java.library.path and LD_LIBRARY_PATH

As everyone might know, you have to set the java.library.path system property for making sure that you can load some JNI libraries in your java application. But often it wont be enough for you to specify java.library.path. The libraries which are referencing other shared libraries, would depend on standard way to resolve the libraries. Which means that if you have a which you are trying to load in your Java application, and references or is dynamically linked to, will look for the using the LD_LIBRARY_PATH.

java.library.path only works to resolve the immidiate native library that you are loading in your code. Loading of the other dependent libraries is left to the first library. The JNI library that you load will rely on the OS dependent way to resolve its references.

The catch is that, you will have to provide both
java.library.path and LD_LIBRARY_PATH in such case for the libraries to load successfully. So its reliable to depend on the OS dependent way (LD_LIBRARY_PATH) of loading library files than java.library.path system property.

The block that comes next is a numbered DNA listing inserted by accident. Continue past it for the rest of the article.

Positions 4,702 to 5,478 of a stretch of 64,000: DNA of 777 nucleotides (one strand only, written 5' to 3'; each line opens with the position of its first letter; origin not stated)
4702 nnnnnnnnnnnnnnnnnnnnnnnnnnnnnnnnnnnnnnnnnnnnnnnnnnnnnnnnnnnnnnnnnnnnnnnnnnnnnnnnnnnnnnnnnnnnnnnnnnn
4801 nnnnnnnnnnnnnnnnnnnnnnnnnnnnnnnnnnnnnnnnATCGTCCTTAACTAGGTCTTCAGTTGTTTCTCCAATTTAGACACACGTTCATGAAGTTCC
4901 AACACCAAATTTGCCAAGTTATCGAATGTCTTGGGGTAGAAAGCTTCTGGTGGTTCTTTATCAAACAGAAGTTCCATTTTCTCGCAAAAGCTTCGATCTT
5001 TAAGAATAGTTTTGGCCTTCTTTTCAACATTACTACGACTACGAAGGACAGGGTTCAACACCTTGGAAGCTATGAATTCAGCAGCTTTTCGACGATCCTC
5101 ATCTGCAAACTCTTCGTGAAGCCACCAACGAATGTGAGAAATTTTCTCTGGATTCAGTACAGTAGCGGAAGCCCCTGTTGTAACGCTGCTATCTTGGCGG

Parag said...

Hey Kalpak, I have always wondered what LD_LIBRARY_PATH was used for.

Now I know.


Kalpak said...

Well, in general if you are running any native linux application and that application needs to load dynamically linked libraries (.so files) by default it would search on some predefined directories (like classpath) like /usr/lib /lib etc. But if you have any custom libraries which are not available on the default library paths, then you can export LD_LIBRARY_PATH (again as a custom classpath) in that shell before running application. So the application includes all the directories in LD_LIBRARY_PATH to lookup the dependent so files.